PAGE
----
Open main menu

Abu Ja'far Muhammad (Arabic: أبو جعفر محمد‎; November 837 – 7 June 862), better known by his regnal title al-Muntasir bi-llah (المنتصر بالله, "He who triumphs in God") was the Caliph of the Abbasid Caliphate from 861 to 862, during the "Anarchy at Samarra".

Al-Muntasir bi-llah
المنتصر بالله
Amir al-Mu'minin
Dirhem of al-Muntasir, AH 247-248.jpg
Dirham of al-Muntasir minted in Samarra in 862
11th Caliph of the Abbasid Caliphate
Reign11 December 861 – 7 June 862
BornNovember 837
Died7 June 862 (aged 24)
Abbasid Samarra, Samarra, now Saladin Governorate, Iraq
MotherHubshiya Roomiya
ReligionSunni Islam



Al-Muntasir's mother was Hubshiya, a Greek slave.[1]

Muhammad ibn Jarir al-Tabari records that in A.H. 236 (850 –851) al-Muntasir led a pilgrimage. The previous year al-Mutawakkil had named his three sons as heirs and seemed to favour al-Muntasir. However, afterwards this seemed to change and al-Muntasir feared his father was going to move against him. So, he decided to strike first. Al-Mutawakkil was killed by a Turkish soldier on Wednesday 10 December 861.

On that same day as the assassination, Al-Muntasir succeeded smoothly to the throne of the Caliphate with the support of the Turkish faction. The Turkish party then prevailed on al-Muntasir to remove his brothers from the succession, fearing they would seek to revenge his involvement in the murder of their father. In their place, he was to appoint his son as heir-apparent. On 27 April 862 both brothers, although al-Mu'tazz did so after some hesitation, wrote statements of abdication.

Al-Muntasir was lauded because, unlike his father, he loved the house of ʻAlī (Shīʻa) and removed the ban on pilgrimage to the tombs of Hassan and Hussayn. He sent Wasif to raid the Byzantines.


Al-Muntasir's reign lasted less than half a year; it ended with his death of unknown causes on Sunday 7 June 862 at the age of 24 years (solar). There are various accounts of the illness that led to his death, including that he was bled with a poisoned lancet. Al-Tabari (p. 222-3) states that al-Muntasir is the first Abbasid whose tomb is known, that it was made public by his mother, a Greek slave-girl and that earlier caliphs desired their tombs to be kept secret for fear of desecration. Joel L. Kraemer in his translation of al-Tabari notes on page 223:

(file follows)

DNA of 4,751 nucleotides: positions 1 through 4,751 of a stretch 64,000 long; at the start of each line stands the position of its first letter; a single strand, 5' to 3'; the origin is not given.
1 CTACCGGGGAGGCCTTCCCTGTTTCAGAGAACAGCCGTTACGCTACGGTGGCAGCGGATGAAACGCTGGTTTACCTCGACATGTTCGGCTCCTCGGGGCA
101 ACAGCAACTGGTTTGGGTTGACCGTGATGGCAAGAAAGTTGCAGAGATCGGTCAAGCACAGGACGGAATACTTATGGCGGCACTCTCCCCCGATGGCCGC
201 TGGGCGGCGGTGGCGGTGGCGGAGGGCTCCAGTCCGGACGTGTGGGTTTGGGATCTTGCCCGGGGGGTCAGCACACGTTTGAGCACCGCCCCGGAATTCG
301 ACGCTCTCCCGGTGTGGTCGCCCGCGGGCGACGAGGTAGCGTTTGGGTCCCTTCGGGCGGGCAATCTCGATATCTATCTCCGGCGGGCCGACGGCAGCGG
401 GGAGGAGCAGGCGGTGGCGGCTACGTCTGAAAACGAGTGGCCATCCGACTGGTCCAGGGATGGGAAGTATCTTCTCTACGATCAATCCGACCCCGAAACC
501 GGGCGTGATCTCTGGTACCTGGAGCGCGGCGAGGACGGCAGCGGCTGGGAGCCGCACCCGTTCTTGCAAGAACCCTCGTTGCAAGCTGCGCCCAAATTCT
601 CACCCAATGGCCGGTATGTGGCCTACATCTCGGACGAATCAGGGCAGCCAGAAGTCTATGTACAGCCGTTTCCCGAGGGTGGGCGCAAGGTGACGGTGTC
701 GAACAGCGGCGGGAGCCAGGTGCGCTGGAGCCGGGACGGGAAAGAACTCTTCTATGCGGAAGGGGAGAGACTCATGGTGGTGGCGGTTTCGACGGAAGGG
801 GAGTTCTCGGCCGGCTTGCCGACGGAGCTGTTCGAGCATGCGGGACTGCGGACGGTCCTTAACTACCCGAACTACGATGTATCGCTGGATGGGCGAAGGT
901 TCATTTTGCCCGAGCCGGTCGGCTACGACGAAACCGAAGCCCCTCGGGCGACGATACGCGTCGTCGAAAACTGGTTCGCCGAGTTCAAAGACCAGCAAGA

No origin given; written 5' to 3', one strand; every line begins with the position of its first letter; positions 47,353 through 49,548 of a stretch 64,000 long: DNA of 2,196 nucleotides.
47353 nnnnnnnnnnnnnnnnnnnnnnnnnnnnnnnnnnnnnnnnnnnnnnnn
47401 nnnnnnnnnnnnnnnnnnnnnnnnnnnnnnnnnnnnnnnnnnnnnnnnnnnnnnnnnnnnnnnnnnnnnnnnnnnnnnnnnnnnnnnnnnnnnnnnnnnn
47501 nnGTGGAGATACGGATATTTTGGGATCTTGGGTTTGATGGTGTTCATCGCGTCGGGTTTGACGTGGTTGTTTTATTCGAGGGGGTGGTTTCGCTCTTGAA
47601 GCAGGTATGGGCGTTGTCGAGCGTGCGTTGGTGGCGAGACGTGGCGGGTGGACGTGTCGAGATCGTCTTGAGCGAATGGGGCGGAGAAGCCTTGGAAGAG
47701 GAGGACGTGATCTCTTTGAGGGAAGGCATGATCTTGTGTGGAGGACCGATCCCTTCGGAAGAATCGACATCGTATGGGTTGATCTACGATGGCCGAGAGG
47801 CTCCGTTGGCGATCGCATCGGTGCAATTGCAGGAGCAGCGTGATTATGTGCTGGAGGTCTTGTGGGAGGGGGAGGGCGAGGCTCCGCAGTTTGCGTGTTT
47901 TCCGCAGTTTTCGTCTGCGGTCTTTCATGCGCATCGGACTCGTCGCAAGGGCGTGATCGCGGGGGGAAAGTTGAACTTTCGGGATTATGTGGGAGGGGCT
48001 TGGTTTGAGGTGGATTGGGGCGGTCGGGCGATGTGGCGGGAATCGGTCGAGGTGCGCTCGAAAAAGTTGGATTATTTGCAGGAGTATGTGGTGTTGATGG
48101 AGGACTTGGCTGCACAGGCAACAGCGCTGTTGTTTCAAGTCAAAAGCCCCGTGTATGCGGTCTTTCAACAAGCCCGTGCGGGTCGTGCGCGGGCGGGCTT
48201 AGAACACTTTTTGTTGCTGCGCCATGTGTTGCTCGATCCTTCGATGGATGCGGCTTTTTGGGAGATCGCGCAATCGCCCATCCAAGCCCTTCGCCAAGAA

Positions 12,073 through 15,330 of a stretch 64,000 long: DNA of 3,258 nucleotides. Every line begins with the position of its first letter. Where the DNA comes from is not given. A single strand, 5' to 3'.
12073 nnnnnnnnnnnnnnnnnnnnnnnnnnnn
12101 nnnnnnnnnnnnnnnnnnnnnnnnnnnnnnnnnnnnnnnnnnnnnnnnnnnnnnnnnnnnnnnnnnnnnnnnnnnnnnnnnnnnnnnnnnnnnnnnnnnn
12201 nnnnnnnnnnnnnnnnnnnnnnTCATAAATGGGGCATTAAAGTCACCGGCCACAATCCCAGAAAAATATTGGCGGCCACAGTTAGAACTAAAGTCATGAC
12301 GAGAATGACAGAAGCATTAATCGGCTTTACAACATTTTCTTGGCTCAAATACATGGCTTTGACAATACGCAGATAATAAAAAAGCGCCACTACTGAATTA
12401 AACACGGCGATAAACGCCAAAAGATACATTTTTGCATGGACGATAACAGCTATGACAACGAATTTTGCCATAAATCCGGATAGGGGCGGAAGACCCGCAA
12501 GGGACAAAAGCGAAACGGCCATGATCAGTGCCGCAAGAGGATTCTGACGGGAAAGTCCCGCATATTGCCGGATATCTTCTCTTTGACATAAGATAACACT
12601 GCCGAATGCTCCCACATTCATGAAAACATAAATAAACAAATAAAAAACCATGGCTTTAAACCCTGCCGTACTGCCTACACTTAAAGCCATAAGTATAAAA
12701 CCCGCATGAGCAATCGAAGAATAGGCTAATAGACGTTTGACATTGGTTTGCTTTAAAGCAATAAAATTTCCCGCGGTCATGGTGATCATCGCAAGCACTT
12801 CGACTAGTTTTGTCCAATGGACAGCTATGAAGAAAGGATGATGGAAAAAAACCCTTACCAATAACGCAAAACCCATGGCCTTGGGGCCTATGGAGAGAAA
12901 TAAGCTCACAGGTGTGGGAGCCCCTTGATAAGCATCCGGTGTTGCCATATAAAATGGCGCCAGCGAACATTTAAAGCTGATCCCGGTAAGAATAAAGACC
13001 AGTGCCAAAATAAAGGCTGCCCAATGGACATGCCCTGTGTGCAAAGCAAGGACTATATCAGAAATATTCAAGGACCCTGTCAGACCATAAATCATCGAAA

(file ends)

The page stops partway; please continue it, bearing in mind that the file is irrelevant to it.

"'Ayni comments, citing al-Sibt (b. al-Jawzi), that Tabari's statement here is surprising since the tombs of the Abbasid caliphs are in fact known, e.g., the tomb of al-Saffah is in Anbar beneath the minbar; band those of al-Mahdi in Masabadhan, Harun in Tus, al-Ma'mun in Tarsis, and al-Mu'tasim, al-Wathiq and al-Mu'tawakkil in Samarra."


  1. ^ Kennedy 2006, p. 173.


  • Kennedy, Hugh N. (2004). The Prophet and the Age of the Caliphates: The Islamic Near East from the 6th to the 11th Century (Second ed.). Harlow: Longman. ISBN 978-0-582-40525-7.
  • Kennedy, Hugh (2006). When Baghdad Ruled the Muslim World: The Rise and Fall of Islam's Greatest Dynasty. Cambridge, MA: Da Capo Press. ISBN 978-0-306814808.
  • Kraemer, Joel L., ed. (1989). The History of al-Ṭabarī, Volume 34: Incipient Decline: The Caliphates of al-Wāthiq, al-Mutawakkil and al-Muntaṣir, A.D. 841–863/A.H. 227–248. SUNY Series in Near Eastern Studies. Albany, New York: State University of New York Press. ISBN 978-0-88706-874-4.
  • William Muir, The Caliphate: Its Rise, Decline, and Fall.
Born: November 837 Died: 7 June 862
Sunni Islam titles
Preceded by
Abbasid Caliph
11 December 861 – 7 June 862
Succeeded by